Tommy Rust is just about to make a critical play when his father tears up to the baseball field in their car, packs Tommy in, and drives off to a new town. This isn’t the first time such a departure has occurred, and Tommy knows the drill: assume a new name—this time he chooses Brock Nickerson—and lay low in their new digs. Cruising below the radar isn’t easy this time around, since Brock is befriended by bad boy Nagel, is wooed onto a travel team by his middle school’s alcoholic coach, catches the eye of coach’s niece, and finally works up the courage to confront and even defy his commanding father. Make no mistake, though, this is still solidly within Green’s familiar sports territory, and Brock grows into a promising pitcher even as he struggles to get his father to explain their bizarre situation. Witness in protection? Good guy secret agent? Bad guy thug? Readers are as confounded as Brock about his father’s situation and his real status, and it is this ambiguity that elevates the title from the mundane to the engrossing. A bittersweet ending that diverges from the pattern of middle-grade sports plots will shake series fiction readers out of their comfort zone and ready them for the challenging work of YA sports writers awaiting them down the line.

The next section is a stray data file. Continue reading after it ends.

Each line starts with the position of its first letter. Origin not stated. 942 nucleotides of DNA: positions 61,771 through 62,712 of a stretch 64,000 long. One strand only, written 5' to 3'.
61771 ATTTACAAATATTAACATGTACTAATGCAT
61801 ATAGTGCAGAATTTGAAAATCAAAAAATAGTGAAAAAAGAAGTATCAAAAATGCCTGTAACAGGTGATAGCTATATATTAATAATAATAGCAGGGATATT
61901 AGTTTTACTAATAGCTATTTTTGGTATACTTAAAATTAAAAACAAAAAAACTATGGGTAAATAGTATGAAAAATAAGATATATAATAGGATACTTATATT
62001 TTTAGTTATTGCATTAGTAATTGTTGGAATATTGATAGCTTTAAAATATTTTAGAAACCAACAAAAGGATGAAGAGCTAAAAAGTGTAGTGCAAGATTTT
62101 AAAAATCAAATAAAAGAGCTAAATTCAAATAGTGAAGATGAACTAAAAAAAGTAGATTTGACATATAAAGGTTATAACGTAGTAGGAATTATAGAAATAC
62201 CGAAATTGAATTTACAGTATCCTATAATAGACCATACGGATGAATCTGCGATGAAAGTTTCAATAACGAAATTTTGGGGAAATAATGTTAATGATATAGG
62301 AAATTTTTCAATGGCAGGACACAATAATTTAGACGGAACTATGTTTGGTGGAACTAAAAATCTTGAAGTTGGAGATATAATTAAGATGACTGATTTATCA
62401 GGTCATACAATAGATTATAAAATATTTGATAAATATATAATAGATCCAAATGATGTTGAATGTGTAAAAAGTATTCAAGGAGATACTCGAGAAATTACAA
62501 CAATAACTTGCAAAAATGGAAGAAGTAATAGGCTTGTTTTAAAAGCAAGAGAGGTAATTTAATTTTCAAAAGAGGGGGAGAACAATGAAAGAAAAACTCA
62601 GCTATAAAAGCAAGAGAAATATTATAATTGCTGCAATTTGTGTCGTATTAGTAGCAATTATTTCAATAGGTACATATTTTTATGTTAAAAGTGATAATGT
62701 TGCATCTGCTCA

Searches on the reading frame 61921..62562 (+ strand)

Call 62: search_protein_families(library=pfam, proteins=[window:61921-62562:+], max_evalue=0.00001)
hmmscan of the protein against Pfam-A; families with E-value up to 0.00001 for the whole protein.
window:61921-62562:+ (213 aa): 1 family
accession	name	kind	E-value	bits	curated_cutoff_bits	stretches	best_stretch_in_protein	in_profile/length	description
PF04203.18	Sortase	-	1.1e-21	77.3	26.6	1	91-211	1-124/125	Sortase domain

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Green, Tim. New Kid, HarperCollins, 2014. [320p]. ISBN 978-0-06-220872-9 $16.99 Reviewed from galleys R Gr. 4-6.
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